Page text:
The Primary Decomposition Theorem

Let  
\[p_1 \left({x}\right), p_2 \left({x}\right), \ldots, p_r \left({x}\right)\]
  be distinct irreducible monic polynomials.
Let  
\[c \in K \setminus \left\{ {0}\right\}\]
  and  
\[a_1, a_2, \ldots, a_r, r \in \mathbb{Z}_{{}+{}}\]
  be constants.
Then
\[p \left({x}\right) = c p_1 \left({x}\right)^{a_1} p_2 \left({x}\right)^{a_2} \dotsm p_r \left({x}\right)^{a_r}\]

The primary decomposition theorem then states the following:
\[\quad \ker \left({p_i \left({T}\right)^{a_i} }\right)\]
  is a  
\[T\]
  invariant subspace of  
\[V\]
  for all  
\[i = 1, 2, \dotsc, r\]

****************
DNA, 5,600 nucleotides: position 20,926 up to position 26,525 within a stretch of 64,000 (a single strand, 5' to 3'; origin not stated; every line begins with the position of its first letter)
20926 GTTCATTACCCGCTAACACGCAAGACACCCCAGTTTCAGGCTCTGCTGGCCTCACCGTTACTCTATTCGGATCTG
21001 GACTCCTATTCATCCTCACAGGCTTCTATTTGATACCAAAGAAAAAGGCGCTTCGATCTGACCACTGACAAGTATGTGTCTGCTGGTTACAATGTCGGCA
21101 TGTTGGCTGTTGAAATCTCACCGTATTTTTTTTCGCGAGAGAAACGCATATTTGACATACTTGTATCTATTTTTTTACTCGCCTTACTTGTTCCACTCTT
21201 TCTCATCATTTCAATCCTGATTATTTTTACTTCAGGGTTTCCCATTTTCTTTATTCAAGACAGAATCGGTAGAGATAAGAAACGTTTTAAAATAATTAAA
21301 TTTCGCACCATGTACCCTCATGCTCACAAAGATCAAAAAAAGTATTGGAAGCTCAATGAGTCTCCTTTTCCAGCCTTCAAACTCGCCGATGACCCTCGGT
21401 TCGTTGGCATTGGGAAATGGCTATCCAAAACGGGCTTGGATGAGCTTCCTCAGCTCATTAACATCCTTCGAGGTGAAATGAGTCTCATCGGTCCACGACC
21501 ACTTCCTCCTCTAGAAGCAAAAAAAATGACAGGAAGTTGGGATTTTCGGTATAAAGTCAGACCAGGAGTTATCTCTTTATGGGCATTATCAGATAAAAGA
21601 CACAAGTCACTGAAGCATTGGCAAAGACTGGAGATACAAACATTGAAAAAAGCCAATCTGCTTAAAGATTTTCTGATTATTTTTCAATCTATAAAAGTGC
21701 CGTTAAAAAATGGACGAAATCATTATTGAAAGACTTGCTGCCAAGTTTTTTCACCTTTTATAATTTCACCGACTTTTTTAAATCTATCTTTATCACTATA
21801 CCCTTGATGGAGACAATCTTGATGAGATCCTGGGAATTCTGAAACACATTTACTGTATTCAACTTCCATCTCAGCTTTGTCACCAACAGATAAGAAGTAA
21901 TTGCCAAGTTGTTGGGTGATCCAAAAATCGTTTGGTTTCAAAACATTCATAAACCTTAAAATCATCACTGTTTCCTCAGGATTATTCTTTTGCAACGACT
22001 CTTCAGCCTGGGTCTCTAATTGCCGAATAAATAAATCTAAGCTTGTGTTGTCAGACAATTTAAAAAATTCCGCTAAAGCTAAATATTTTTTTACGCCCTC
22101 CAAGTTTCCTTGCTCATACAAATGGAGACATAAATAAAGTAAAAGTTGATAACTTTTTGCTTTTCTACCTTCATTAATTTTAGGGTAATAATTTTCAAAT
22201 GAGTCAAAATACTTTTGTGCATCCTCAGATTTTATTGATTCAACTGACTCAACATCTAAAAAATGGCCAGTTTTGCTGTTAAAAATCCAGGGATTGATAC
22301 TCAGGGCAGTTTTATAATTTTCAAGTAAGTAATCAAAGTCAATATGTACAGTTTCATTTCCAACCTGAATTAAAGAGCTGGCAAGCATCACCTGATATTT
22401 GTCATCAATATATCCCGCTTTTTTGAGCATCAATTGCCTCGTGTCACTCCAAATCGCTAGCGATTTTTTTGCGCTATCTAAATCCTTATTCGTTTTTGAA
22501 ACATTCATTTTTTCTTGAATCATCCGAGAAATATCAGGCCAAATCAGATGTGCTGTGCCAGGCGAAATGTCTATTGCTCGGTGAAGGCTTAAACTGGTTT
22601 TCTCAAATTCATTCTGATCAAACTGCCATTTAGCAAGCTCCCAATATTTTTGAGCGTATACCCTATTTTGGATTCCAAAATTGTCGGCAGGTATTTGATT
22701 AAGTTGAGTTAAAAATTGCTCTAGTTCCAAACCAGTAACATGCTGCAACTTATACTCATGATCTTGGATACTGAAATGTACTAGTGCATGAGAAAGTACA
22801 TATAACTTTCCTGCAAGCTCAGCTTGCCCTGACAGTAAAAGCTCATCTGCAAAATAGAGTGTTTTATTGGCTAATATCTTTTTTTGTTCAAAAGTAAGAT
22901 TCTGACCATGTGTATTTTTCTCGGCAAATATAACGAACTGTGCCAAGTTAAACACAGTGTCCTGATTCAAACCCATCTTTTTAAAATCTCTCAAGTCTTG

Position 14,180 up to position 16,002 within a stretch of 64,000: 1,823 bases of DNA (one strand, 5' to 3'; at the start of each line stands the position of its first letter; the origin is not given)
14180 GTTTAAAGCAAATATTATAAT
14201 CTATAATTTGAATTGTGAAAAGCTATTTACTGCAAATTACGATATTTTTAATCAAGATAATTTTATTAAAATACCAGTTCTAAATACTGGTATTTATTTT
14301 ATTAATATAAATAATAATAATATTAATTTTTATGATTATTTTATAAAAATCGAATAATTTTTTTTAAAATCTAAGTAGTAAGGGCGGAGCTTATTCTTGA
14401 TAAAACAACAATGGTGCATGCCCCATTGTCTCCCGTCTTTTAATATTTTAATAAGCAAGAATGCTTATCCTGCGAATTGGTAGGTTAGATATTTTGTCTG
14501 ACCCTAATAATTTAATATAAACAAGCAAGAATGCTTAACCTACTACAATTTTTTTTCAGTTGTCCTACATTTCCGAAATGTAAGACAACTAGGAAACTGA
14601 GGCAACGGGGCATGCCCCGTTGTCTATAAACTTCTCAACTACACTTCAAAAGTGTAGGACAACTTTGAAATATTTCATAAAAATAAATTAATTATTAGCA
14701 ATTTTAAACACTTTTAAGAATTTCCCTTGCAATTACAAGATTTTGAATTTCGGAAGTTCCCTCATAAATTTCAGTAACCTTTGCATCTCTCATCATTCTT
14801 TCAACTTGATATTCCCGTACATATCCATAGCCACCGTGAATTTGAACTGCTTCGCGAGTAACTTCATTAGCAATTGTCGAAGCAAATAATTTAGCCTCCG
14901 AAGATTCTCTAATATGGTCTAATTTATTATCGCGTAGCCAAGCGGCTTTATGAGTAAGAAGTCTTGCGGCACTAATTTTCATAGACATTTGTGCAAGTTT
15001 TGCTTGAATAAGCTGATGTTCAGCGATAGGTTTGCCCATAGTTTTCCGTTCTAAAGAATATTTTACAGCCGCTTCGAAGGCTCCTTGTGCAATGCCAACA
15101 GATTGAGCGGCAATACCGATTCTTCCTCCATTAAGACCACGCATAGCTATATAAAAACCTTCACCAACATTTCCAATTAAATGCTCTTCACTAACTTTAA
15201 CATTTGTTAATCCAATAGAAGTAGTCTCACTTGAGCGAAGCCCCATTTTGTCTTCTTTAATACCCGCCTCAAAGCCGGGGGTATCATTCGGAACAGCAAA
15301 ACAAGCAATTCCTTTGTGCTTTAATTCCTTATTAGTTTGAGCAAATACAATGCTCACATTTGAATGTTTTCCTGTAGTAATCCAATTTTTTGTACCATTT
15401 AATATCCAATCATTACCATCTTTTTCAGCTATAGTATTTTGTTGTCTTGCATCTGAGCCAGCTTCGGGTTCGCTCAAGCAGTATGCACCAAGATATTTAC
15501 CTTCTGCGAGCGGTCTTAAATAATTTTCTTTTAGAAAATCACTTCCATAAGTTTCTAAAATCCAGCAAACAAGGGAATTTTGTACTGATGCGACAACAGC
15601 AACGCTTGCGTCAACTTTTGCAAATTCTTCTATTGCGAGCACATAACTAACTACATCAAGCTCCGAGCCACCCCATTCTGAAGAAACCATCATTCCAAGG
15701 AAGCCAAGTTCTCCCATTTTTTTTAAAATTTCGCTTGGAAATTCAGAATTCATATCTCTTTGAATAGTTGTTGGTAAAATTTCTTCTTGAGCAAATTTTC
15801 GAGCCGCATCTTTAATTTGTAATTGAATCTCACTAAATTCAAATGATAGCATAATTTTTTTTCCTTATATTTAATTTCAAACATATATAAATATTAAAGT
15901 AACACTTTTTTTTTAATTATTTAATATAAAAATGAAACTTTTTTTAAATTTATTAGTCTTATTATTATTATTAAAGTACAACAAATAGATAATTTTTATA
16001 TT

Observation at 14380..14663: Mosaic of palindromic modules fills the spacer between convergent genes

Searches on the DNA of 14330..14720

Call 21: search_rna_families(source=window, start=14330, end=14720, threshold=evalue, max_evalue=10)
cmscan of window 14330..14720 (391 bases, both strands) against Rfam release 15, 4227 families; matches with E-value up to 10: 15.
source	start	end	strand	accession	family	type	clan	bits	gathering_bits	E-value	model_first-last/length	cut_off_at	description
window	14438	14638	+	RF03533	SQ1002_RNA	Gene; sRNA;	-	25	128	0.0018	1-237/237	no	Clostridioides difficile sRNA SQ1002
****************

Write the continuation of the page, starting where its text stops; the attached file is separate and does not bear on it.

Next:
\[ V = V_1 \oplus V_2 \oplus ... \oplus V_r\]

Notice that if  
\[A\]
  is a matrix associated with the linear transformation  
\[T\]
, and  
\[\mathbf{v}\]
  is an eigenvector associated with an eigenvalue  
\[\lambda_1\]
  then  
\[A \mathbf{v}= \lambda_1 \mathbf{v}_1\]
.
Suppose now that an eigenvalue  
\[\lambda_1\]
  gives rise to several eigenvectors. These eigenvectors are linearly independent and form a basis for the eigenspace  
\[V_1\]
, which is a subspace of  
\[V\]
, since if  
\[\mathbf{v}_1 , \mathbf{v}_2 , ..., \mathbf{v}_l \in V_1\]
  then  
\[A(a_1 \mathbf{v}_1 +a_2 \mathbf{v}_2 + ...+ a_l \mathbf{v}) =\lambda((a_1 \mathbf{v}_1 +a_2 \mathbf{v}_2 + ...+ a_l \mathbf{v}))\]

Hence each eigenspace is invariant under  
\[T\]
  and we given a linear operator  
\[T\]
  operating on a vector space  
\[V\]
, we can write  
\[V\]
  as a direct sum of the subs[paces generated by the eigenvectors of  
\[A\]
.
Since